The word breakfast refers to “breaking the fasting period” of the previous night. While it is common knowledge that breakfast is considered the “most important meal of the day”, recent research is beginning to contest this claim.
No matter what science determines, breakfast is still a universally beloved meal. Breakfast restaurants are always brimming with happy, hungry customers chowing down on pancakes and drinking coffee. Around the world, people enjoy breakfast in many different shapes and sizes.
A quick search through world breakfast recipes shows the diversity of flavor that breakfast has to offer. There are pastries, meats, soups, stews, breads, and so much more! This infographic explores traditional breakfast cuisine across the globe.
The Importance Of Breakfast
A large amount of research backs up the claim that breakfast is, indeed, the most important meal of the day. When we start the day with a healthy breakfast, we are getting our metabolism in gear so that we can burn more calories.
Because of this, science has shown people who have breakfast daily have a lower BMI than those who do not. BMI stands for Body Mass Index and is a measure of a person’s body fat based on their height and weight. A higher BMI can lead to such health conditions as heart disease, type 2 diabetes, and sleep issues like obstructive sleep apnea.
Those who eat breakfast also have a greater chance of getting their daily amount of fruits and vegetables. They are also more likely to hit their daily goals for calcium and fiber intake while eating less fat throughout the day.
Now, with this added nutrition comes higher performance. Whether it be at work or at school, breakfast diners often are more successful. For instance, a 2014 study found that medical students who ate breakfast in the morning performed better during clinical sessions and on tests.
Breakfast is not just helpful for medical students. A 2013 study of students under the age of 13 found that students who ate a nutritious breakfast performed better on tests, especially those that involved arithmetic. In addition, researchers saw that students’ behavior improved greatly.
Speaking of behavior, breakfast can also have a positive impact on our mood and mental wellbeing. A study from 1998 discovered that breakfast eaters showed fewer signs of depression and reported less stress.
However, it is not just a matter of eating any breakfast. The healthiness and nutrition of said breakfast play a large part in the effects it has on a person’s mental health. According to a 2013 study, adolescents who consumed a nutritious breakfast showed even fewer signs of stress.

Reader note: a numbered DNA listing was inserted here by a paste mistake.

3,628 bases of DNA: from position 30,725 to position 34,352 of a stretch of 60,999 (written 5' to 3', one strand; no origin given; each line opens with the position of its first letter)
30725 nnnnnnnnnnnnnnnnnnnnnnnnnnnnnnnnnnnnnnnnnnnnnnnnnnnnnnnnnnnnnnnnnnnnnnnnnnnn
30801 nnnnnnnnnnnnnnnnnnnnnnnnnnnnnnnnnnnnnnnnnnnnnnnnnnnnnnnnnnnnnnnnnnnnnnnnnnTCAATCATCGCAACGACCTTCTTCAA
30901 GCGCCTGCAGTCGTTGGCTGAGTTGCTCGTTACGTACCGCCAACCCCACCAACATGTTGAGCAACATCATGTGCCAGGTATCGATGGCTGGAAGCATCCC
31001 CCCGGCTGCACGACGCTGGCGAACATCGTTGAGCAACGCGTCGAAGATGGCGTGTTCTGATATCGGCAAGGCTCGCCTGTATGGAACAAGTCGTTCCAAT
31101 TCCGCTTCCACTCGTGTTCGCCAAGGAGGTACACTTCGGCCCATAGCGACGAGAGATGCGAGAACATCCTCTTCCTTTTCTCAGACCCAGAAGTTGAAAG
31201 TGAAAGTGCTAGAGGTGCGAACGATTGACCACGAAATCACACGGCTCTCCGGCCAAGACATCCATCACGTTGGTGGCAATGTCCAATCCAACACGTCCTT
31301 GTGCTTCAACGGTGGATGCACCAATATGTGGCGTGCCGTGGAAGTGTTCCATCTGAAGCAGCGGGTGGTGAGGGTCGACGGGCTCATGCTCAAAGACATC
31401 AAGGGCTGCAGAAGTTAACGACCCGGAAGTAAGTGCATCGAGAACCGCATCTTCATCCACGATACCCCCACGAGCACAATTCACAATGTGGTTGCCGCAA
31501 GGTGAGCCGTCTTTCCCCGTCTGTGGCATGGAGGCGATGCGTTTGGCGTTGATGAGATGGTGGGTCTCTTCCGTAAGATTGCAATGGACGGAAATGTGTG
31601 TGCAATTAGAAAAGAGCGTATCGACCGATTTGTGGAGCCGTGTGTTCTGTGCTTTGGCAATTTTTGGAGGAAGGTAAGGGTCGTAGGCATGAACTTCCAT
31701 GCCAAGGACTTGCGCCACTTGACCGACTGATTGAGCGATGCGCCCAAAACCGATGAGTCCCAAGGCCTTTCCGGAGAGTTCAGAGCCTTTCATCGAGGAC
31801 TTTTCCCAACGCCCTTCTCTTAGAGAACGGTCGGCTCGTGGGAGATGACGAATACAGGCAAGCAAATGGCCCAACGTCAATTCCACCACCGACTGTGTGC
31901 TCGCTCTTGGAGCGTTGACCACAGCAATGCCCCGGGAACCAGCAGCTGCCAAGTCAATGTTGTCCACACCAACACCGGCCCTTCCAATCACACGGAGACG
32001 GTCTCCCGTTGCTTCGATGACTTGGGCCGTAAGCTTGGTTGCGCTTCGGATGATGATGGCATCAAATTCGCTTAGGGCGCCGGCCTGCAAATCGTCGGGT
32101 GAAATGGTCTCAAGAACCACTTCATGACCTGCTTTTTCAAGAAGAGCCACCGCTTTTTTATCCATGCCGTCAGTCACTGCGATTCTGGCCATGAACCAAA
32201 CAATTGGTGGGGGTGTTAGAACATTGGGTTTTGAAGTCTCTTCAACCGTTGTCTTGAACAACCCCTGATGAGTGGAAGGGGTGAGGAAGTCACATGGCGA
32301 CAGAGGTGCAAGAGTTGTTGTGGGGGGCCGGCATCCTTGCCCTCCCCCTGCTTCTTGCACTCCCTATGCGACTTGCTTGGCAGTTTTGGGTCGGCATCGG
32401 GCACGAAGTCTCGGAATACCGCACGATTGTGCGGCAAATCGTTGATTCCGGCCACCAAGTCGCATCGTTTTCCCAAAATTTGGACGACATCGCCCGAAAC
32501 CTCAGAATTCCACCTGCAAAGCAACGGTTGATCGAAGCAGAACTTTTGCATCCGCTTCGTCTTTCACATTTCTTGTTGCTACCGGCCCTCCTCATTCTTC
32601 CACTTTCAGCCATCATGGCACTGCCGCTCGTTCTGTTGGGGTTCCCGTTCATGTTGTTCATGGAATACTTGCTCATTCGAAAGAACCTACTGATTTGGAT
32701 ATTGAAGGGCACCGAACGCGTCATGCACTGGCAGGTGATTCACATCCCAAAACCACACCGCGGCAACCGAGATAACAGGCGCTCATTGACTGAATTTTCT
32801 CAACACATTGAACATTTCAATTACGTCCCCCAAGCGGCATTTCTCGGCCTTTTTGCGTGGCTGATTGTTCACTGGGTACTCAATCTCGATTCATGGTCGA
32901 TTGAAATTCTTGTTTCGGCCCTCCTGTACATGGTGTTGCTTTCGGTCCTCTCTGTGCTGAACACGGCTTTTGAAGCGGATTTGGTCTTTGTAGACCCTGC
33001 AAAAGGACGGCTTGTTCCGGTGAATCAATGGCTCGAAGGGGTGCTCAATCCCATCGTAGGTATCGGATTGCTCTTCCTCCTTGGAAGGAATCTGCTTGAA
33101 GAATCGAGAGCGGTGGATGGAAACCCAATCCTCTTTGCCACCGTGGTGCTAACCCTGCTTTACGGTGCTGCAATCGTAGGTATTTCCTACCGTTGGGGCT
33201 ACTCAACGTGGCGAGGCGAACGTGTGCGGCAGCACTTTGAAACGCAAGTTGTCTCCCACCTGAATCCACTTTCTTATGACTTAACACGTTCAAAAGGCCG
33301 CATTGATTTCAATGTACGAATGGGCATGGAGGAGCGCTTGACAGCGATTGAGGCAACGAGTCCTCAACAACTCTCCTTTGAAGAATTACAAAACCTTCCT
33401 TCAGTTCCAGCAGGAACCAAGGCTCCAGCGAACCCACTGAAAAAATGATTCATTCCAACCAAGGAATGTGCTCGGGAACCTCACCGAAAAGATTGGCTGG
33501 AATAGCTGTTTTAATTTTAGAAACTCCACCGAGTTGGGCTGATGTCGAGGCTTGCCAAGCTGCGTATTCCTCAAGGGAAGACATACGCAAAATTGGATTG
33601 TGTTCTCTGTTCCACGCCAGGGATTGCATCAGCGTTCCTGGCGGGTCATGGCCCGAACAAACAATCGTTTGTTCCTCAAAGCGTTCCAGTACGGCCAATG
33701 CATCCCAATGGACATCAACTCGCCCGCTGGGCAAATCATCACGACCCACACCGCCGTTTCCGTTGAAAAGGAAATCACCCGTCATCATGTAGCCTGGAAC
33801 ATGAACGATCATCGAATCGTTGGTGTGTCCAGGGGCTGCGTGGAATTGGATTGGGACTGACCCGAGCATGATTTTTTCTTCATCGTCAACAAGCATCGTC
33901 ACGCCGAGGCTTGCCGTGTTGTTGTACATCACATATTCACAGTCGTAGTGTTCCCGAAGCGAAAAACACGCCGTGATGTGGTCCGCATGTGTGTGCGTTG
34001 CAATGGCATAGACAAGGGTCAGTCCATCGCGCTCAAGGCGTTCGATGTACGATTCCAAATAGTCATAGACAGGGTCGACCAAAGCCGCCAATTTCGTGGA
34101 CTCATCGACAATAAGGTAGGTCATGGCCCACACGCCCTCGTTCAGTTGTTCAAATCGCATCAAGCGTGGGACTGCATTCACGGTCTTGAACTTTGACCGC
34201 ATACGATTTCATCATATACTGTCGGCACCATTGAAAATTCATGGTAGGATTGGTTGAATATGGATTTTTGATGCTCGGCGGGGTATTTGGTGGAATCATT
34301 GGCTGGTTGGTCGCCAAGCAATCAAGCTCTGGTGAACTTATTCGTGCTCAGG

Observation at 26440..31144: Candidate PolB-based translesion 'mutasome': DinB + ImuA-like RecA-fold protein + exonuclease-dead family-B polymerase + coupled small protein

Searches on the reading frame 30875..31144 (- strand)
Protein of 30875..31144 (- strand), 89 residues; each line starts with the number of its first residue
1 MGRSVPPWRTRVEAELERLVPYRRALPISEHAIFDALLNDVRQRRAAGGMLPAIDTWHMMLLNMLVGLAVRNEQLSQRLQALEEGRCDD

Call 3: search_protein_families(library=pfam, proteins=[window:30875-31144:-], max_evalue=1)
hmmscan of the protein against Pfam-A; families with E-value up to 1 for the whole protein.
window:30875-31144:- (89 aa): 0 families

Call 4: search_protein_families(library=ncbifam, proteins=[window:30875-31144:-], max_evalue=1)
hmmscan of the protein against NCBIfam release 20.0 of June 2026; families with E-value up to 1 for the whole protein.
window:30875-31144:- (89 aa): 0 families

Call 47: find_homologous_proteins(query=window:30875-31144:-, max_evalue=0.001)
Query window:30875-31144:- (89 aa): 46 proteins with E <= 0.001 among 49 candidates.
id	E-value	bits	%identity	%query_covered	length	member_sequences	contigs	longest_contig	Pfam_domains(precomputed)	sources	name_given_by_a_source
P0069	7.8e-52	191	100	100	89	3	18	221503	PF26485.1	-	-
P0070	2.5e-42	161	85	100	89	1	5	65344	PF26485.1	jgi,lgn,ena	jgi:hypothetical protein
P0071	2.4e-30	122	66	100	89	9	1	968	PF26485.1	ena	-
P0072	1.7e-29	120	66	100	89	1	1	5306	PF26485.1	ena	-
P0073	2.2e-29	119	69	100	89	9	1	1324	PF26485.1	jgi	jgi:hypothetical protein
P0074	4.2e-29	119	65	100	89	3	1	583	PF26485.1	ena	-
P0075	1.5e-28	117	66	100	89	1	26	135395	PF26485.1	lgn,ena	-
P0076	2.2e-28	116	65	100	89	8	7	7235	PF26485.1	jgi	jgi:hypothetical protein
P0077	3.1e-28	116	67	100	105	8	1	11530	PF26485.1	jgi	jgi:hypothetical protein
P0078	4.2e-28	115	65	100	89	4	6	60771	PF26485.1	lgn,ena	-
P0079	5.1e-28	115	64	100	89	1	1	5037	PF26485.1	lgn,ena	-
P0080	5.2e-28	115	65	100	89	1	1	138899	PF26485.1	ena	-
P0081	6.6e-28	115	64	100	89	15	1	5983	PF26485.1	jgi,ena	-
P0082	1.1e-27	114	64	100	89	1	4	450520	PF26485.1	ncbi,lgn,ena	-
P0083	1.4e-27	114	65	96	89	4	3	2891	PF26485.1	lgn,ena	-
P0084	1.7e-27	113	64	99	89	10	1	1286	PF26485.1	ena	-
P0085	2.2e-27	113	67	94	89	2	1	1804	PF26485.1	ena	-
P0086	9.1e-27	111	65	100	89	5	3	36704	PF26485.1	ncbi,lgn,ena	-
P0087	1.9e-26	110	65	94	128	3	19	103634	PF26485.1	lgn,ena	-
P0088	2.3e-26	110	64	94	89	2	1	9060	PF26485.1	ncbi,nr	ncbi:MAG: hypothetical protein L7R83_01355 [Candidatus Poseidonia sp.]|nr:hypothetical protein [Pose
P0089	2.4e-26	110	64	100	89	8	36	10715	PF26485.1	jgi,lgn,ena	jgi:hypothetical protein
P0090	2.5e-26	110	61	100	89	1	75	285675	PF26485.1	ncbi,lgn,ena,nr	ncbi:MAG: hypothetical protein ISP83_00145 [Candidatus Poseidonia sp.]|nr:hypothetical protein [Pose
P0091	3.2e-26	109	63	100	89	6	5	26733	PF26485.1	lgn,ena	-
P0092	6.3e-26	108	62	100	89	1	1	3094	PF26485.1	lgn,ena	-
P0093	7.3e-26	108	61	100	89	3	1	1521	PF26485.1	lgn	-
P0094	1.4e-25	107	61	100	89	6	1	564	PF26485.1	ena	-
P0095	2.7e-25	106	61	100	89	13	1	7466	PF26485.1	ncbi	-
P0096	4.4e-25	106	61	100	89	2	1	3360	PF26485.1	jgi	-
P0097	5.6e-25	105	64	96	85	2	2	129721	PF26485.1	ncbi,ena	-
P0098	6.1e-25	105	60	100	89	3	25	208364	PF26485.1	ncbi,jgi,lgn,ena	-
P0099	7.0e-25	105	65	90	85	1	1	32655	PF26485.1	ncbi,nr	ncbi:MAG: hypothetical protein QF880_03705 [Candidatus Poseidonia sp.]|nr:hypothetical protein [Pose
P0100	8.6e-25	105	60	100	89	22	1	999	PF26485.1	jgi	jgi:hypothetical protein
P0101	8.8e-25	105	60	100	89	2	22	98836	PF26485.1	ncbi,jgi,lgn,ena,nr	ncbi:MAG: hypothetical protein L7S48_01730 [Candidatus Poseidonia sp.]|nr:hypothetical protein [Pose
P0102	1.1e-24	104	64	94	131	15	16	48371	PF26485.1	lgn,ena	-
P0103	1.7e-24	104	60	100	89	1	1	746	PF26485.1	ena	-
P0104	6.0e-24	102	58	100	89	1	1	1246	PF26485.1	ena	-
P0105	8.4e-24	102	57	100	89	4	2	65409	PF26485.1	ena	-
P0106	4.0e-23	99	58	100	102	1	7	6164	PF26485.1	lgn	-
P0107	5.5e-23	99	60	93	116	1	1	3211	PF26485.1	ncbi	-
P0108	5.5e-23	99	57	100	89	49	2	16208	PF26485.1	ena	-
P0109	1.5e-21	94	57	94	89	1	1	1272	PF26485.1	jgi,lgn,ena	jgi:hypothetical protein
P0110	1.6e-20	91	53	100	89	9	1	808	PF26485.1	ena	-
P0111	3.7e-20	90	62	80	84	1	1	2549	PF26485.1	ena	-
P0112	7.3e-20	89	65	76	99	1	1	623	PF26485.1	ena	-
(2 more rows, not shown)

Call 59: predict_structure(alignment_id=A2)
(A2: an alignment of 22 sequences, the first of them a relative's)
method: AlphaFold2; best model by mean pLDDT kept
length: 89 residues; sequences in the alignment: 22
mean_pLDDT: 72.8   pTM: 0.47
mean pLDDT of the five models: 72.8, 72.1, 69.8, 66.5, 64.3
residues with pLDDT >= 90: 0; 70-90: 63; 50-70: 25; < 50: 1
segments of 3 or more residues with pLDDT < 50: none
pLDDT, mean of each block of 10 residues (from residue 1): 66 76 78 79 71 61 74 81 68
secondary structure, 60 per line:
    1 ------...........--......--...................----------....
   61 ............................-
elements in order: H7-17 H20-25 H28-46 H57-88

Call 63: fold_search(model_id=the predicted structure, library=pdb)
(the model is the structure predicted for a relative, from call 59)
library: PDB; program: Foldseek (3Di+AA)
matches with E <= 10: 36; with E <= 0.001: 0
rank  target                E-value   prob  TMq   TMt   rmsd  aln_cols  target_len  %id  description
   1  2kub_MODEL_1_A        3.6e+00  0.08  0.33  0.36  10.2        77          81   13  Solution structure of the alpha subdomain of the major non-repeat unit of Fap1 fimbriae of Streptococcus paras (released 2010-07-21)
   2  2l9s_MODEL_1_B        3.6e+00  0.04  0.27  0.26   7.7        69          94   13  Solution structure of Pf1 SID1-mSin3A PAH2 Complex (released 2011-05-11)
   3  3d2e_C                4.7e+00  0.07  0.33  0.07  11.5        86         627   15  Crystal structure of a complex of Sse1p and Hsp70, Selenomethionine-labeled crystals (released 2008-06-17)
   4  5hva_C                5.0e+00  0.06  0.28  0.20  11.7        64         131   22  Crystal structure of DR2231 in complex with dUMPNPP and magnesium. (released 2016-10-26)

Eating well-balanced meals throughout the day, including a nutritious breakfast, can also help you sleep better at night. Going to bed on an empty stomach can lead to difficulties falling and staying asleep. To get your best night’s rest, practice good sleep hygiene and try to leave a three-hour window between your last meal and your bedtime. A comfortable mattress can help, too!
Part Of A Complete Breakfast
So, looking above, it is obvious that the breakfasts can really vary based on geography. In some countries, beans and rice are a breakfast staple, while in other countries, curry or eggs are the main courses.
Now, while these dishes vary greatly, there are some things to consider when planning out breakfast. According to the Mayo Clinic, there are a few things one should definitely include in order to ensure breakfast is balanced and healthy.
- Make sure that whole grains are part of the meal. This could include rolls and bagels, cereal, muffins, and waffles.
- For protein, make sure that it is lean. Eggs, turkey, nuts, and legumes are a few examples — and they double as healthy midnight snack options, too!
- The same goes for dairy, so make sure that it is low fat. Low-fat milk and cottage cheese can be a great addition to a healthy breakfast.
- As mentioned above, breakfast is a great time to get one’s recommended amount of fruit and vegetables. Fruits and veggies, whether frozen or fresh, are a great source of vitamins and minerals. Fruit juice can be great too, but make sure it doesn’t contain too much much sugar.
Also, when it comes to cereal, there are a few things to look out for. The Mayo Clinic recommends choosing cereals that are high in fiber (at least 3 grams per serving), low in sugar, and low in calories (less than 160 calories per serving).
Joe Auer is the editor of Mattress Clarity. He mainly focuses on mattress reviews and oversees the content across the site.
He likes things simple and take a straightforward, objective approach to his reviews. Joe has personally tested nearly 250 mattresses and always recommends people do their research before buying a new bed. He has been testing mattresses for over 5 years now, so he knows a thing or two when it comes to mattress selection. He has been cited as an authority in the industry by a number of large publications.
Joe has an undergraduate degree from Wake Forest University and an MBA from Columbia University.